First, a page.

“Inside Out” – The value and perils of Sadness

I was so excited to finally see the new Disney-Pixar film, Inside Out.  I loved the concept as it was revealed in the promos, and the cast couldn’t be beat.  I was like a little kid entering the theater, getting my 3D glasses on, selecting my bottle of water, and finding a good seat.  As a reminder for you film buffs: Joy is voiced by Amy Poehler, Anger by Lewis Black, Fear by Bill Hader, Disgust by Mindy Kaling and Sadness by Phyllis Smith.

Inside Out makes visible a story, a parable from one point of view of what is happening inside our brains.  The world Pete Docter created had a purpose, to entertain and to get it right.  In an interview with Terry Gross (NPR), he said that he wanted to share how his daughter went from being a goofy, high energy, little kid to being much more kind of quiet and laid back older child.  In the film we see Reilly go from bright, engaged, and fun-loving to a sullen, angry 11 year old.  There are hundreds of theories on childhood development and thousands of books (a search on Amazon revealed 45,217) and this film adds to that body of work, with lots of humor and silliness thrown in.  The film is beautifully shot (it is Pixar, after all!) and Amy Poehler is such a joy that to be in her presence even as an animated figure – or maybe because of the freedom of animation -- touched me on a visceral and imaginative plane.  When she twirled with excitement at her great new idea, I was smiling from ear to ear and felt a lift in my body.  The characters of Fear, Sadness, Anger and Disgust are played to hysterical perfection.

The points the movie made for me were 1) the value of sadness, 2) the gift of imagination, and 3) the perfect synergy of all our emotions help us move through life.  This little post is about the value and perils of Sadness.

As a survivor of child sexual abuse, emotions were a dangerous part of my life.  They arose of their own accord and could unknowingly reveal the secret of what was happening when no one was looking.  This revelation was not safe.  I wasn’t sure why, but I was sure it wasn’t safe.  The world of emotions could take you down.  Too angry, too happy, too scared – it all seemed like playing Russian roulette.  Don’t think I grew up in an unloving home.  I grew up in a loving home; yet even in a loving home my childhood was violated and I could not allow my emotions to surface.

Inside Out poses the value of sadness.  Reilly is forced to leave her full and loving world in Michigan to the streets of San Francisco and her fear, isolation, and loneliness invite Sadness to take over and permeate her current experiences.  Her memories of wellbeing are forgotten.  Reilly no longer has access to her sense of security from family or safety with friends; without safety her expression of silliness and even her physical abilities are diminished.  Here lies the peril of Sadness.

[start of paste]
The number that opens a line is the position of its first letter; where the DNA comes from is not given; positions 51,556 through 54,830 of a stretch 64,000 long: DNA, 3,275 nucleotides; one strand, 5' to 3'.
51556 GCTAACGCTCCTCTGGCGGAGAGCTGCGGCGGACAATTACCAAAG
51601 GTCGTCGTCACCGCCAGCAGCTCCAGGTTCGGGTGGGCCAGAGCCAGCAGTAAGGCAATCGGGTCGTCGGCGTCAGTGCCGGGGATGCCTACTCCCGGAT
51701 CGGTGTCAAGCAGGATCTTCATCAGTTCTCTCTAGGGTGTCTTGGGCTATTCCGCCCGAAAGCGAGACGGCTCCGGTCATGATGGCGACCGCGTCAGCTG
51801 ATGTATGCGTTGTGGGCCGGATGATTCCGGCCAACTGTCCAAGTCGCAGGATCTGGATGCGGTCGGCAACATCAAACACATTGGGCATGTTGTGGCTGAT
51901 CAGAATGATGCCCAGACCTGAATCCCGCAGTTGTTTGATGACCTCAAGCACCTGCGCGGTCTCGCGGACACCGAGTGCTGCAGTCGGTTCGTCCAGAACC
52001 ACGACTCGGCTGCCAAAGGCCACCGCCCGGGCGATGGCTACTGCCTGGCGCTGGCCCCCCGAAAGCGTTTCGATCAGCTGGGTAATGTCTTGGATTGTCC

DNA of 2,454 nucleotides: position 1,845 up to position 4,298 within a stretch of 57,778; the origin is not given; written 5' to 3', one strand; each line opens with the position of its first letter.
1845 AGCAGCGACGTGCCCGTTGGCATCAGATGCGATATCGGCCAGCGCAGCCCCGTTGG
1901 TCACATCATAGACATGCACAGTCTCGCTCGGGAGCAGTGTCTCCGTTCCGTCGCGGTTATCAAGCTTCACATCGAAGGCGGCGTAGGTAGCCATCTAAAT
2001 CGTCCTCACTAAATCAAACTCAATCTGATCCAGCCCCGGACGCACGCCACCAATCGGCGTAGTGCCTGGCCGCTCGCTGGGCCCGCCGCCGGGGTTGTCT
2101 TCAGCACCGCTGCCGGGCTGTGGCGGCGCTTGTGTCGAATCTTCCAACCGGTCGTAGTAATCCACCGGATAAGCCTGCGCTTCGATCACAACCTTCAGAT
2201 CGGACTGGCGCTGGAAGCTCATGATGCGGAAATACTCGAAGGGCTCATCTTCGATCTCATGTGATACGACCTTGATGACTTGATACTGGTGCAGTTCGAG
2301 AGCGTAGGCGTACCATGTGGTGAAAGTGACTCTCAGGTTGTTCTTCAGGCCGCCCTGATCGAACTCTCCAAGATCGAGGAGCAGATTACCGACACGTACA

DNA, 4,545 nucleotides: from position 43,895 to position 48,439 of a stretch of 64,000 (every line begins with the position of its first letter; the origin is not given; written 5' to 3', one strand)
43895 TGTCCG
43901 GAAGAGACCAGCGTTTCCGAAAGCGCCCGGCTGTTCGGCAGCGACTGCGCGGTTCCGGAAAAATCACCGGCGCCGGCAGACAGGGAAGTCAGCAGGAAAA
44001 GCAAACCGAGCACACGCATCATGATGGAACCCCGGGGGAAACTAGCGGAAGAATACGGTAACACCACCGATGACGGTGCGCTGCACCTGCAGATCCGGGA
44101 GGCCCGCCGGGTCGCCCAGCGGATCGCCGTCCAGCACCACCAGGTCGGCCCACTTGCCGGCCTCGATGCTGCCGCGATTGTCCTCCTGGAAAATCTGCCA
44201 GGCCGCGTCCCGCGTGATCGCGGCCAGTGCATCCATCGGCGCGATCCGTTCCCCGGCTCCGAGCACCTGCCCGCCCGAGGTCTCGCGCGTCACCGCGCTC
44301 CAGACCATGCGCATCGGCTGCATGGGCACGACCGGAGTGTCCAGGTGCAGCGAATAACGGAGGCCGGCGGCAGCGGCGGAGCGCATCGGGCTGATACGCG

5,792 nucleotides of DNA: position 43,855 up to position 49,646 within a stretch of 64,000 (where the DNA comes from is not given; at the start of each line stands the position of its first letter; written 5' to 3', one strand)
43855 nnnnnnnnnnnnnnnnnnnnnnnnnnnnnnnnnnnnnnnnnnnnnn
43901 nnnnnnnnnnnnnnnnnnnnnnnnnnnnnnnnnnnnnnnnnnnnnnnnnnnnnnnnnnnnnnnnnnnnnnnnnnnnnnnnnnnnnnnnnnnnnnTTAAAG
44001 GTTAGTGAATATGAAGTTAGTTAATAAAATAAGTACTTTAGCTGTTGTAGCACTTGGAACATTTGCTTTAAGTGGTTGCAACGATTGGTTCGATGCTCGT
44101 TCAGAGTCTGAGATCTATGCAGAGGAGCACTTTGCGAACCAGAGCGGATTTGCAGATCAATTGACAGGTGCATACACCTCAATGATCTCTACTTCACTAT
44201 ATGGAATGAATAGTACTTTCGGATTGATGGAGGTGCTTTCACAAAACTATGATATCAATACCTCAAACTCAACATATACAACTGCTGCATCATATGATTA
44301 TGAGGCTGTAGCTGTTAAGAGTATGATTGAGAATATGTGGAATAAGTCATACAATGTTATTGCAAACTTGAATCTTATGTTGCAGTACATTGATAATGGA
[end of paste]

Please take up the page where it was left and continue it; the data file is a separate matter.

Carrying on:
Joy which was the prominent feeling in her pre-move life and had the most influence was working hard to keep all the emotions from taking over Reilly’s thoughts; she was losing the battle.  Then through observation and awareness, Joy learned that Sadness could be useful.  When Reilly’s imaginary friend, Bongo, was immobilized by his own sadness, crying his candy tears, Sadness listened and comforted him.  After a good cry, Bongo was ready to move and take action.  Joy became aware that when sadness was expressed, acknowledged, comforted the truth of the moment it could transform.  The strength taken from comfort was transformative and led back to the feeling of security and joy and lead to action.   What a beautiful lesson that I know to be true in my life today.

But it certainly was not true for me when I was a child and this is where the beautiful lesson of Inside Out takes a turn.  Many survivors of child sexual abuse were not able to tell a soul what was happening.  Survivors may have shown their sadness and sadness may have been met with anger and a dismissive attitude.  “I’ll give you something to cry about.” That was a common response from my mom.  I know now, it was not out of wanting to do harm, but just wanting me to SHUT UP!  Being abandoned by my father, the man she adored, while she was pregnant and raising 2 other babies on her own was pretty stressful.  No, showing Sadness did not get comfort and healing.  It created a pain point for her and for me. So I became expert at hiding all my emotions throughout my childhood.  It was the fertile ground where child sexual abuse occurred. 

Today, I am an observer of my own inner life.  I invite my emotions into a conversation to find out what messages they are trying to tell me.  I allow them with a curiosity and with Inside Out, I can also visualize them in a less threatening way.  Today my brain is not a hidden, shame-filled place.  It is no longer filled with self-inflicted pain and fears of being hurt and abandoned.  If I am hurt, I can choose to feel Sadness and sometimes it is the salve to help me accept a difficult situation, a death, a break-up.  Today with the help of Inside Out, I remember the value of Sadness and vulnerability and it not as scary as Fear, Anger or Disgust makes it out to be.  It makes for much Joy!

What do you do when you are sad?  Can you let someone know?  Can you be vulnerable and allow your feelings to be transformative?